S6E6 | How to prepare your board to navigate constant change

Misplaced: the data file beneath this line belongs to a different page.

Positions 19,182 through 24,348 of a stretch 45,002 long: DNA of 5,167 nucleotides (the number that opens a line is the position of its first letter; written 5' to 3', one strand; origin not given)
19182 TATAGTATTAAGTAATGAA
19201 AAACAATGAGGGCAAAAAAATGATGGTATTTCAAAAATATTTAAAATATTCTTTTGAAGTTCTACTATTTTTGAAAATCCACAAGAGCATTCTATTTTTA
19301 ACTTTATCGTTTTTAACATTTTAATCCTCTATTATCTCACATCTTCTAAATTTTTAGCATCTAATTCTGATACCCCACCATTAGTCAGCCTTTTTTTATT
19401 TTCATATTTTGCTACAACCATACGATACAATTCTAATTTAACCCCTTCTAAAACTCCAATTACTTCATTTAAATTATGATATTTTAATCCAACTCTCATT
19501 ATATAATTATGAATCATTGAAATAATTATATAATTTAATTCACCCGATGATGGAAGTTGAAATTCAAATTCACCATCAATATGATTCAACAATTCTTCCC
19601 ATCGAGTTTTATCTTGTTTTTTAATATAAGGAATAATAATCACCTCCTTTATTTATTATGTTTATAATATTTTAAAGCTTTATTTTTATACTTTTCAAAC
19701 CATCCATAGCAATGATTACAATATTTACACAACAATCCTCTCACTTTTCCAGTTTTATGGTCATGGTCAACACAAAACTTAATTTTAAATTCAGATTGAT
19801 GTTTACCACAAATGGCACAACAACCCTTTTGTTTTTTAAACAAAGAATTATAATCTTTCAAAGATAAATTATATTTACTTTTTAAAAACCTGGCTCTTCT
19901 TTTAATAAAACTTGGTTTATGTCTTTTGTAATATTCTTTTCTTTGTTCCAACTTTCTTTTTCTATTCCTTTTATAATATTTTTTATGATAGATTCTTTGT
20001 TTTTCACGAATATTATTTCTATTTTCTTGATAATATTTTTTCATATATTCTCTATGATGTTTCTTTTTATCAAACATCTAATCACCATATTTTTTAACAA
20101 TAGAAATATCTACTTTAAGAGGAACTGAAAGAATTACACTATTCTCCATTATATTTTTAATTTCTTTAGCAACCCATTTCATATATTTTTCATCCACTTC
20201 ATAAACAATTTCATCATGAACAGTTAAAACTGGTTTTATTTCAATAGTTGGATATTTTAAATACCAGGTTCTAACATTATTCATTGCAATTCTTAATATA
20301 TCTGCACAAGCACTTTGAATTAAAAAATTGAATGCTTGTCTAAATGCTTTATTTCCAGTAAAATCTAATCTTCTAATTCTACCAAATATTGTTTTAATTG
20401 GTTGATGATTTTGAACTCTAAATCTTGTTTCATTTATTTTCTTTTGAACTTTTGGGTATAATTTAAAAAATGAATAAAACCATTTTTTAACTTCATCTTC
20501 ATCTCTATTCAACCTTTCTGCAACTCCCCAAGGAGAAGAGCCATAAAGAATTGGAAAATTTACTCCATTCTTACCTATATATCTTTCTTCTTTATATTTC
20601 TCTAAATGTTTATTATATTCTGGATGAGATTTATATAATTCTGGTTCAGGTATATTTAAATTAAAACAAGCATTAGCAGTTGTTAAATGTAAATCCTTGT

Abstract: How are boards of directors of major companies coping in 2021 with the increasing expectations of so many stakeholders? How can directors help companies manage their way through myriad changes in the competitive environment, advances in technology, and new mandates from government and regulators? And how are boards able to oversee critical non-financial issues like corporate culture, ethics, cybersecurity and ESG? In this episode of the Principled Podcast, David Greenberg—LRN’s former CEO and now special advisor—continues the conversation about board engagement with Jonathan Day, CEO of Tapestry Networks. Listen in as David and Jonathan discuss the current issues facing boards of directors and how they impact board oversight of corporate culture, ethics, and compliance. Featured guest: Jonathan Day is an advisor and coach to chairs, CEOs, and heads of major government agencies. He has worked extensively with groups of senior leaders (boards, top executive teams, etc.) tackling difficult and potentially divisive questions, developing a global reputation for expertise in organization and governance, strategic problem solving, and complex team interventions. He has deep academic experience, including collaborations with top research professors, and is an expert at translating leading-edge theory into practical action programs that build institutions. “I have been exposed to a lot of different academic disciplines: psychology (clinical and cognitive), sociology/anthropology, theology and philosophy, economics and finance, engineering. The broad range has given me an eclectic set of mental tools.” Before Tapestry, Jonathan was a practice managing partner, EMEA, at Heidrick & Struggles, where he worked in leadership consulting and executive search in the CEO/Board and higher education practices. Prior to joining Heidrick & Struggles, he spent nearly two decades in leading management consulting firms, first as principal at McKinsey & Company from 1990 to 2004 and then as managing director at Monitor Group from 2004 to 2008. “I think the consulting process is much more like a therapeutic process than it is a science or engineering. It means someone is helping the clients, individuals, or groups confront the outside world.” Jonathan has a MA in divinity from the University of Chicago, a BA and MA in psychology from Johns Hopkins University, and did PhD studies in cognitive psychology from Stanford University. Jonathan is married with three children. He speaks, reads, and writes French and enjoys chamber music, sailing, cookery, writing, and travel. Featured Host: David Greenberg serves as Chair of the Governance and Risk Assessment Committee and a member of the Audit Committee of International Seaways (NYSE: INSW), one of the largest global crude oil and petroleum tanker companies. Mr. Greenberg’s previous board experience (2006 to 2016) was as the independent director – and member of both the Audit and Compensation Committees --of APCO Worldwide, a private communications and government affairs consultancy and as a director (2013 to 2016) of Clean Tech Group, which creates opportunities for industrial companies to invest in innovative, clean technology. He also served for 5 years as Chairman of the Board of Trustees of The Keystone Center, a Colorado non-profit that brings together oil, chemical and pharmaceutical companies with leading NGOs to find solutions to complex public policy challenges at the federal and state levels. Greenberg is currently Managing Director of Cortina Partners LLC, a private equity firm that owns companies in the air medical, addiction treatment, bedding, textile and outdoor recreation industries and is CEO of Acqua Recovery, a residential drug and alcohol addiction center. He also advises boards and executive teams on strategy, compliance, leadership and culture as a Special Advisor for LRN Corporation, and from 2008 through the end of 2016 was a member of LRN’s Executive Committee. For 20 years prior to 2008, Mr. Greenberg served in various senior positions overseeing government affairs, corporate affairs, communications and strategy at Altria Group, Inc. – then the parent company of Philip Morris USA, Philip Morris International, Kraft Foods and Miller Brewing – culminating in his role as Senior Vice President, Chief Compliance Officer and a member of the Executive Committee. As one of five senior vice presidents of the corporation, he served on the Management Committee, which oversaw all strategy and company operations. He was also a principal architect of the company’s very successful efforts to end the ‘tobacco wars’ which threatened the company’s very existence. Earlier in his career, Mr. Greenberg was a partner in the Washington D.C. law firm of Arnold & Porter and also served as Legislative Director and General Counsel of the Consumer Federation of America. He attended Williams College and has JD/MBA degrees from the University of Chicago. Greenberg has testified before the U.S. Congress, the European Union, the Israeli Knesset and other governmental bodies over two dozen times and has appeared on ABC Nightline, the CBS Morning News, BBC Morning, and the PBS News Hour, and has spoken at leading events for CEOs and boards. Transcription: Intro: Welcome to the Principled Podcast brought to you by LRN. The Principled Podcast brings together the collective wisdom on ethics, business, and compliance, transformative stories of leadership, and inspiring workplace culture. Listen in to discover valuable strategies from our community of business leaders and workplace change makers. David Greenberg: How are boards of directors, of major companies coping with the increasing expectations of so many stakeholders? How can directors help companies manage their way through myriad changes in the competitive environment, advances in technology, and new mandates from government and regulators? And how are boards able to oversee critical non-financial issues like corporate culture, ethics, cybersecurity, and ESG? Hello, and welcome to another episode of LRN' Principled Podcast. I'm your host, David Greenberg, LRN's former CEO and now special advisor. And today I'm joined by Jonathan Day, CEO of Tapestry Networks, which is at the center of many important discussions on boards of directors and the issues confronting them. Jonathan and I have been working together on a major initiative related to board oversight of corporate culture, corporate ethics, and corporate compliance. So I'm really looking forward to digging in on the subject of boards. Jonathan is a real expert in this space based on his leadership of Tapestry and past work with McKinsey, Heidrick & Struggles, and Monitor. Jonathan, thanks so much for coming on the Principled Podcast. Jonathan Day: Thanks, David. It's great to be here. David Greenberg: So Jonathan, first, tell our listeners about the core of what Tapestry Networks is about. Jonathan Day: Well, we're here to help the women and men who lead the world's most complex companies, do their work better and do their work with more confidence. And most of that involves working with non-executive directors whose roles have become really complex in the last few years. We do all of this through peer learning. So the leaders are learning from one another, rather than from professors, or consultants, or us. It's an unusual model, but it works. Now just to make this concrete, in 2020, we conducted about 130 meetings, most of them virtual, and we held around 500 very confidential director conversations individually, in small groups, in large groups. And these are directors of companies like JP Morgan, Walmart, Microsoft, BlackRock, GM, Apple, Facebook, Nestle, Zeeman's, SAP, large complex global companies. And all of this has given us a view of the anthropology of the modern boardroom. David Greenberg: Terrific. In that regard, Jonathan Tapestry and LRN just wrapped up a major study and summit meeting on board oversight of ethics, culture, and compliance. What to you are the major takeaways from this effort? Jonathan Day: Well, the study was a lot of fun. We talked to many directors, many chief ethics and compliance officers, and the companies involved had a combined capitalization of just under $5 trillion and they operate on six continents. What I think makes this study different is that you could say it offers the voice of the director. Even those chief ethics and compliance officers were also directors of other companies. So these are perspectives straight from the boardroom. And David, for me, there were three big findings. First, boards can see the critical importance of culture and they are taking responsibility for shaping it and for shaping compliance in their companies. This is not easy. Walmart, for example, has 2.3 million workers around the world. Their board has a total of 12 members, and yet their boards are taking on this challenge. Of course, they rely on the CEO and the top management to drive a lot of the work, but they themselves feel responsible and the world is holding them responsible when violations occur. That's the first finding. The second is that many directors don't feel that they're in a very good position to sort of re-culture or to give management practical guidance and moving it in the right direction. They get lots and lots of data, but they often struggle to filter out that clear signal from noisy data. One director said culture is harder. You know it when you see it. You can use surveys, but they're not as helpful as actually knowing people. And another director said, we need a more direct pipeline to the workforce and decision makers in the field. As a director, you need to have your ear to the ground. Well, that sounds great, but let's go back to Walmart. Those 2.3 million workers are in 10,500 stores in 24 countries. That's a lot of ground for 24 ears of those 12 directors to cover. Third, a big part of this comes down to trust. How can we get to a place where senior management feel very comfortable saying in a board meeting, we have a bad culture or an ethics problem in this part of the company. And here's what we're doing to fix it. There are a lot of incentives for that executive to say everything is just fine. One director in fact said that when she sees a drop in the number of speak up calls, she worries that there's a problem. And equally when management does bring problems forward, does the board say, okay, we're going to work with you to put this right, or is bad news really unwelcomed in the boardroom. David Greenberg: Jonathan, let's step back a bit from that. You and colleagues at Tapestry are in dialogue almost every day with dozens and dozens of board members. What are some of the most pressing issues they want to talk about today? Jonathan Day: Well, ethics and culture are very high on that list. For example, how to tie compensation to culture, ethics, and compliance. You can do this for safety, deaths on the job leading to bonus cuts or cancellations, but it's not so easy to financially reward executives for creating positive trust filled cultures. You could do this, but it's a subjective judgment and making that judgment requires not only wisdom, but immersion in the culture. A lot of time, maybe a lot of travel. Not so easy these days. Boards are also intensely worried about how they are overseeing cybersecurity, mostly because pretty much every company has become digital, maintaining privacy and security for the millions of customers that a large enterprise can have. This can be a multi-billion dollar task. As airplane controls become entirely digital, as cars become more and more autonomous, as power grids are digitally controlled, lives could be at stake. And yet directors of some of the most digitally sophisticated companies in the world tell us, we may be doing a good job in our oversight of digital risk, but we may not. We have no easy way even to tell how well we're doing. Cybersecurity is also a function of culture and trust. Are employees comfortable coming forward to talk about a weakness that they've come across? Do employees trust company policies on cyber and not seek work arounds? So cybersecurity, a big concern for directors. And finally, David, you mentioned ESG and this exploding call for companies to deliver financial profitability and great performance on the environmental, social, and governance agenda. Well, this has board members awake at night and working hard. Providing reliable data on financial performance isn't easy, but they know how to do that. They've been practicing it for decades. Providing reliable data on past environmental impact like carbon emissions, that's a lot harder and the standards for doing that are in flux all around the world. But providing trustworthy of how the company is going to transition to zero emissions over the next 20 to 30 years, that's really hard. And I'll just note that every one of these challenges that I mentioned, ethics, cybersecurity, and ESG requires a strong culture, requires trust. Culture is at the root of every one of these challenges. David Greenberg: So Jonathan, you've outlined some of the things that are on the minds of board members. What do you think are some of the hardest parts of the job of being a director these days? Jonathan Day: So one is this idea that the board can be, as they say, noses and fingers out. Well, if that was ever true, it's dead today. Boards have got to engage very intensely in some cases. And they've got to look for the areas where they're not engaging intensely, but should be. Sometimes you'll even see the word intrusive engagement or intrusive oversight. And yet if the board gets too intrusive, senior management is going to feel maybe correctly that the board doesn't trust them. And they'll start pushing every decision up to the board or they'll act out in some other way. And that's not good. Trust inside the board is also critical. Are board members having the tough conversations they need to have with one another. Second, trust is hard to maintain on the outside. Board members are under intense scrutiny these days. Rating agencies and proxy advisors maintain scorecards on every individual director recommending to institutional investors, whether to vote them in for another year or kick them out. And institutional investors are very open that they're willing to vote out directors who are not working in the ways that they think they should. Once upon a time, a director's job was almost entirely private, not really subject to intense scrutiny, no longer. A compensation committee members said the Wall Street Journal knows the conclusion of our meetings even before we get a copy of the minutes. Society expects that transparency and society has ways of getting it and society reacts to what it learns. Consumers vote with their pocket books, talent moves to companies that have purposes beyond profit. And I would say a board member who isn't ready for that intense public exposure is going to have a rough time. David Greenberg: Yeah. So that leads to the question from your point of view, is the modern board up to the task of these multiple challenges or maybe better said more positively, what capabilities and experiences are boards most in need of today? Jonathan Day: Well, David, the women and men who serve on these boards have my intense admiration. They work very hard. I think in many cases they're not paid enough and they bare more and more risks almost by the week, but they are struggling to balance a massive set of responsibilities against the limits of a group of part-time directors who meet maybe six times a year. That's not much. What I'm about to say is a personal view, but I think we will see more examples of full-time or near full-time board service, non-executive service. The governance pundits in the US talk about the value of separating the chair's role from the CEOs. And they point to countries like the UK, where this is done. Well great, but some of those public company, non-executive chairs in the UK are paid well into seven figures and they work full time often with staff to support them. In the financial sector, especially there are audit chairs who are full-time, not even board chairs, but audit chairs are nearly full-time and paid accordingly. So time I think, is the first of the capabilities. I think another capability is a connection with younger employees and customers. In one of our networks, the average age of directors is well into the 70s. Now I've never met a collectively wiser group. They're truly amazing, but in many cases, their customers could be their great grandchildren. And so there's a point of connection there that's hard to forge. Boards are working very hard to increase their own diversity, but there's still a long way to go. And the digital universe that's driving many of these companies is evolving so quickly that it's tough for many directors to know even where to begin as they master it. I'm going to add one capability that is just over the horizon, but it's approaching fast. Most of us learned corporate finance based on concepts of the capital markets that took form starting roughly in 1960 and concepts based on assumptions, for example, that all equity shareholders have identical preferences, but most of those assumptions no longer hold. We're driving around a city based on a map that doesn't reflect most of the huge changes made in the last 50 years. And sometimes we're wondering why we're getting lost. And so I think boards need to catch up on these changes as well. David Greenberg: I think it would be interesting, Jonathan, for you to talk a little bit about why you say all equity shareholders don't have identical preferences anymore. In other words, I think what you're saying is the theory was all equity shareholders care about the same thing, which is the growth and the value of their shares. Jonathan Day: Well, I could drone on about this for much time than we have, but let me give just two examples. When is the time horizon? You have shareholders, if you want to call them shareholders that are really algorithms that are trading in and out of companies, not in hours or minutes, but in fractions of seconds. So they have very, very short term time horizons and traders that are seeking a short-term volatility in the companies. And then on the other hand, you have the big index funds and their managers sometimes describe themselves as almost shareholders in perpetuity. So the time horizons for shareholding are all over the map. The second is the simple assumption that what everybody wants is measurable economic value profits, but over and above the risk adjusted cost of capital. It just not the case any longer. You have very sophisticated investment managers that are saying we are prepared to trade some profitability for higher performance on climate, or social goals, or better governance. We talked about ESG. So the simple assumption that all investors have the same preferences are no longer a fact. Those are just two examples, but there are others that we could provide. David Greenberg: So one of the consequences of what you're saying really reflects the mushrooming expectations on companies today. They seem to be growing by the day. How do you make sense of that? And what are you hearing about that from directors? Jonathan Day : Well, yeah, the expectations are definitely there and there's even this idea out there that governments have become incapable of taking action and making changes and that companies should do it all. And you get this idea both from the left and from the right that companies should solve all the problems of healthcare, and climate change, and inequality. And I would say that no company, no matter how clever, or large, or powerful can set social policy for the world. Jeff Bezos and Elon Musk may have spaceships, but I really don't think we want them to be controlling nuclear missiles or tanks. So I think companies need to find ways to work more effectively with governments and with regulators so that each can play its part. The biggest companies really are playing multi-national roles and they have to think about issues like diplomacy and statecraft, and yet they can't step in and displace the governments that ultimately have responsibility for that. So all of this I think is going to require a lot more work on the part of boards. And a lot of that comes right back to culture, and ethics, and trust. Can't get away from that. It keeps coming back into the conversation. David Greenberg: Jonathan, clearly this is a conversation we could be having all day, but we're out of time for now. Jonathan Day of Tapestry Networks, thank you for joining me on this episode. My name is David Greenberg, and I want to thank you all for listening to the Principled Podcast by LRN. Outro: We hope you enjoyed this episode. The Principled Podcast is brought to you by LRN. At LRN, our mission is to inspire principal performance in global organizations, by helping them foster winning ethical cultures rooted in sustainable values. 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